Cross Check ~ Ribbons in the Wind

Continuing on the topic of sculptural designed furnishings and the contemporary movement, we now come to an artful piece from Knoll. The piece of art that I’m talking about is the Cross Check Arm Chair designed by Frank Gehry in 1992. Manufactured by Knoll, the Cross Check Arm Chair is a personal favourite, with a caveat. It looks great on its own in a quiet little corner of a room. But when several Cross Check Arm Chairs are thrown into the mix at a Dining Table, it all crumples like a broken apple crate (pun intended). Before we see why this is so, let’s go back to time to see the source of Frank Gehry’s inspirations and why it appeals to me.

Knoll Cross Check Arm Chair – A Piece of Art

The Cross Check Chair was inspired by the woven construction of apple crates from Frank Gehry’s childhood. Like other iconic pieces, Frank Gehry designed a series of furnishings with this unique ribbon-like looks. The curvy and flowy maple strips in the Cross Check Arm Chair scream elegance and organic design form. On its own, the strips of maple wood gives the impression that it is floating freely and naturally in the winds. The coordinated curves also portrayed the image of ribbons being tied together, hence giving it the nickname Ribbon Chair. The ribbon strips of maple soften the entire look of the chair to the extend that it looks like a piece of cloth. This is where it shines, as a sculpture and art in a corner.

Beautiful in Solitaire

However, it is also the same appeal that tears it apart when placed in masses. No disrespect to the architecture great as I am also a fan of the Cross Check Arm Chair, but minimalist fans most certainly will agree. The Cross Check Arm Chair’s great details work against it when it is placed together with other Cross Check Arm Chairs. Instead of cohesiveness in design when placing the same pieces together, the visual complexity of the ribbon strips in the chair makes a huge visual mess. So much so that the elegance were lost in the visual clutter and it could no longer be appreciated in the same capacity as when it is viewed alone. This is one piece of Dr. Jekyll and Mr. Hyde furniture, with an appeal that works for and against it. Interesting.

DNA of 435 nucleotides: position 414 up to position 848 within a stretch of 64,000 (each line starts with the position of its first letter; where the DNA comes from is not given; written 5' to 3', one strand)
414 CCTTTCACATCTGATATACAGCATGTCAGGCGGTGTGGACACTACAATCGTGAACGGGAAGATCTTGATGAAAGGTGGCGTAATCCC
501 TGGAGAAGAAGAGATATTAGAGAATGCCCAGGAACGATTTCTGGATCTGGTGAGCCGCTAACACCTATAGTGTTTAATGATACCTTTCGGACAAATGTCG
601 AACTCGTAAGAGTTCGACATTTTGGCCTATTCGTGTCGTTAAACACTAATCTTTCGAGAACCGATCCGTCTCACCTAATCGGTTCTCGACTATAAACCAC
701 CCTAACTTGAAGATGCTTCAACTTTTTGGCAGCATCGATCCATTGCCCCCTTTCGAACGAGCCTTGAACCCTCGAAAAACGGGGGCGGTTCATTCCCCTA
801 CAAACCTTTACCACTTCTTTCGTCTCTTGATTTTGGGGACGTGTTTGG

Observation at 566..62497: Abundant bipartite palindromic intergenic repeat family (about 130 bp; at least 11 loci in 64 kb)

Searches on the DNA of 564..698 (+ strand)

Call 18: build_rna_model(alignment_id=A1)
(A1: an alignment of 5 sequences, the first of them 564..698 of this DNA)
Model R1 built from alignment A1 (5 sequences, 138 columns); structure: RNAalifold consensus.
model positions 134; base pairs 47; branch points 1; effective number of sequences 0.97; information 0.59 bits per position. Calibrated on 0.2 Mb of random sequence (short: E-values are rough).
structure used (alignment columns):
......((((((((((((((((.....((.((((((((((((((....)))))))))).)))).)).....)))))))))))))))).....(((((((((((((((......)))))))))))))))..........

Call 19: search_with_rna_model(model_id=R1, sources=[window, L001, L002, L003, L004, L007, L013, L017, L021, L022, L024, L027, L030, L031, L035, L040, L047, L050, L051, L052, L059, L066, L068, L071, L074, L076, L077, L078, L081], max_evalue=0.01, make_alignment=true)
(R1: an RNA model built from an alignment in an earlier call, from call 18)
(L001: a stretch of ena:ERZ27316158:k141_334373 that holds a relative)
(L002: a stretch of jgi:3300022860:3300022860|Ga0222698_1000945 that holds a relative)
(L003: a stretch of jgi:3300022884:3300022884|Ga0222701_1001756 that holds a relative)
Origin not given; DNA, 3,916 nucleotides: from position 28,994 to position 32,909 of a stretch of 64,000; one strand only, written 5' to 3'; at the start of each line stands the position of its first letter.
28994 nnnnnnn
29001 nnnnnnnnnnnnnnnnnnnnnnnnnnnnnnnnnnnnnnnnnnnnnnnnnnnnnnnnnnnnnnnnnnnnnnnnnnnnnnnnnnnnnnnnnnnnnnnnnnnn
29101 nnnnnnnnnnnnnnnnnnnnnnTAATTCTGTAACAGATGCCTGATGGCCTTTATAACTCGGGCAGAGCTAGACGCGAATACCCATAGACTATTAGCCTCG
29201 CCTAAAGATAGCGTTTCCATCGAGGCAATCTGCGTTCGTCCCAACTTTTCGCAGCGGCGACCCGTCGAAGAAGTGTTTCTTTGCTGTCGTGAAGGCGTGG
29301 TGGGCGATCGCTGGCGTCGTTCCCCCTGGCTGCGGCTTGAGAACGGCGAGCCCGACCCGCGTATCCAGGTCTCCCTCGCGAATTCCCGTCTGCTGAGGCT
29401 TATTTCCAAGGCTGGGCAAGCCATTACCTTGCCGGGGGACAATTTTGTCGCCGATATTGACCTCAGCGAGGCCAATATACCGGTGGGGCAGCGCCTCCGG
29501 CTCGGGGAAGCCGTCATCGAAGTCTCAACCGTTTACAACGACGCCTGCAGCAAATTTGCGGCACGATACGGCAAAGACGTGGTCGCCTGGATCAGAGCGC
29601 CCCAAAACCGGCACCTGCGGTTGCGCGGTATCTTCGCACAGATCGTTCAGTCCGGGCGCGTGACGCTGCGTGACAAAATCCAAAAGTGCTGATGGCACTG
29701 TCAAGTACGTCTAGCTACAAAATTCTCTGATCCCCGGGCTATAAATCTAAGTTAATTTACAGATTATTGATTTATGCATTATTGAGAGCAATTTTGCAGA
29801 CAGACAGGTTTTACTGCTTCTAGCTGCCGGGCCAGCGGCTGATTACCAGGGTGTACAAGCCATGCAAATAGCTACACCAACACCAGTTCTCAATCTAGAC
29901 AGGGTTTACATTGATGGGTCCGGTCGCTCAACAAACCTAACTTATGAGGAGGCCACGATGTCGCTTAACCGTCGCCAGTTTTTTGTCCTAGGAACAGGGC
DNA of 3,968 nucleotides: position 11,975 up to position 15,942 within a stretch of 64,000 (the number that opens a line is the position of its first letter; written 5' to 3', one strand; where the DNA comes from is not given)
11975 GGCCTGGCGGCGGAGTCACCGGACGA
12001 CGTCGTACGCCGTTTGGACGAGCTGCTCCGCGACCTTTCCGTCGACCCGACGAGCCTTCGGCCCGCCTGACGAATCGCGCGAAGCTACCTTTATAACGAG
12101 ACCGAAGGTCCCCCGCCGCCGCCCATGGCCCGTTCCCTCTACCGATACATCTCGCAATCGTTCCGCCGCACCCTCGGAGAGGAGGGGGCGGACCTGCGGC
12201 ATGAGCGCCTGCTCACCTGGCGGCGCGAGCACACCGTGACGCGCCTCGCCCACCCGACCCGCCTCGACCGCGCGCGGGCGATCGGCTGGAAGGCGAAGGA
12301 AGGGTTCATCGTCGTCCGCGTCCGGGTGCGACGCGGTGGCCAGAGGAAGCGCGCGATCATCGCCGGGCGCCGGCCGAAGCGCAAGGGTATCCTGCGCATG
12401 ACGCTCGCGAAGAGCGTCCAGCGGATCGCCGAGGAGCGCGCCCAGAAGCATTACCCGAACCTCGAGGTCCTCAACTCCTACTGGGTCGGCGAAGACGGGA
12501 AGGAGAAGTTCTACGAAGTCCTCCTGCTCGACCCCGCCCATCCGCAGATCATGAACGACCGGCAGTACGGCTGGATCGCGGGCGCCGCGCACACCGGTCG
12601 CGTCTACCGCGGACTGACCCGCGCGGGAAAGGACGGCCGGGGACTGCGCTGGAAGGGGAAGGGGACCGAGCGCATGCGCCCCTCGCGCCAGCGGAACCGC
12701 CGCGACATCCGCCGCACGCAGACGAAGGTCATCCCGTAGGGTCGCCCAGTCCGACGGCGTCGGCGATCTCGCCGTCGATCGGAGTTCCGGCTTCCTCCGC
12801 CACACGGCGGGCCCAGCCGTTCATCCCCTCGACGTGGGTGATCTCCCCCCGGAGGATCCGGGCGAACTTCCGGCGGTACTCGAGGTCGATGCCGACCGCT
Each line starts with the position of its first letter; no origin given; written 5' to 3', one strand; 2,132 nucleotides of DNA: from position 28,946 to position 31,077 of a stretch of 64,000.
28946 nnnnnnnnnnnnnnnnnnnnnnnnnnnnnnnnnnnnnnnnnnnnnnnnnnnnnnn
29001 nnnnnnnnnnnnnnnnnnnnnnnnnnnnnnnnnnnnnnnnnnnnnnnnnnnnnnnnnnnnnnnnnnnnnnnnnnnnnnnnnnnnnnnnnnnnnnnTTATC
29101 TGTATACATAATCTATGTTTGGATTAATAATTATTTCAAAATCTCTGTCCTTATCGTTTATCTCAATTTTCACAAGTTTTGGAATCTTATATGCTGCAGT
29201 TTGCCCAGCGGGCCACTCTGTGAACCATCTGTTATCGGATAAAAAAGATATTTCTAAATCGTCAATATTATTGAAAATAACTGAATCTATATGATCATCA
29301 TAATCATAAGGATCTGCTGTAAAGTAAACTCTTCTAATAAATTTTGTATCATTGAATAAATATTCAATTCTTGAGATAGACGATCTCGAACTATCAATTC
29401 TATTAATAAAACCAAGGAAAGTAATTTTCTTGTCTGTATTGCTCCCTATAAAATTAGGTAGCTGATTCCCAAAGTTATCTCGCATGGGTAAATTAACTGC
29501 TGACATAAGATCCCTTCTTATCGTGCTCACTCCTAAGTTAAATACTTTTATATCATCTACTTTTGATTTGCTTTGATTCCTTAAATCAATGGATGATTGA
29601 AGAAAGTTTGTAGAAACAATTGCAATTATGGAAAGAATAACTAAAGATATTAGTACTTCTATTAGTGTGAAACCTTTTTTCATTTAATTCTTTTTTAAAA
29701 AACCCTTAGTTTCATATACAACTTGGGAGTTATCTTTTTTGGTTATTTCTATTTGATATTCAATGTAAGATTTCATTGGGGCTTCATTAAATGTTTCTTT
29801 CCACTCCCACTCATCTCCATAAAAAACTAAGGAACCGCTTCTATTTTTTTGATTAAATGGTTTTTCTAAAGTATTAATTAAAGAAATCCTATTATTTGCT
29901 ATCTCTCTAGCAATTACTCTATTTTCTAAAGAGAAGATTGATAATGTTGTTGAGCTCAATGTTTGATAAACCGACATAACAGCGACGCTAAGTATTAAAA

Great Attention to Details

Visual Clutter – Too Many Flowing Ribbons in View

Although it is unlikely that I will be seeing a Cross Check Arm Chair in my new home, it’s artful stance still appeal to me unlike no other Arm Chairs. The possibility of owning one is still there if the size of the new home is right. Without a space big enough to accommodate the Ribbon Chair, it will not stand out. If I ever own a piece of Frank Gehry’s art, it will be just one. One sitting quietly in a corner of a reading nook, yet creating the loudest visual impact to any visitors seeing it for the first time.

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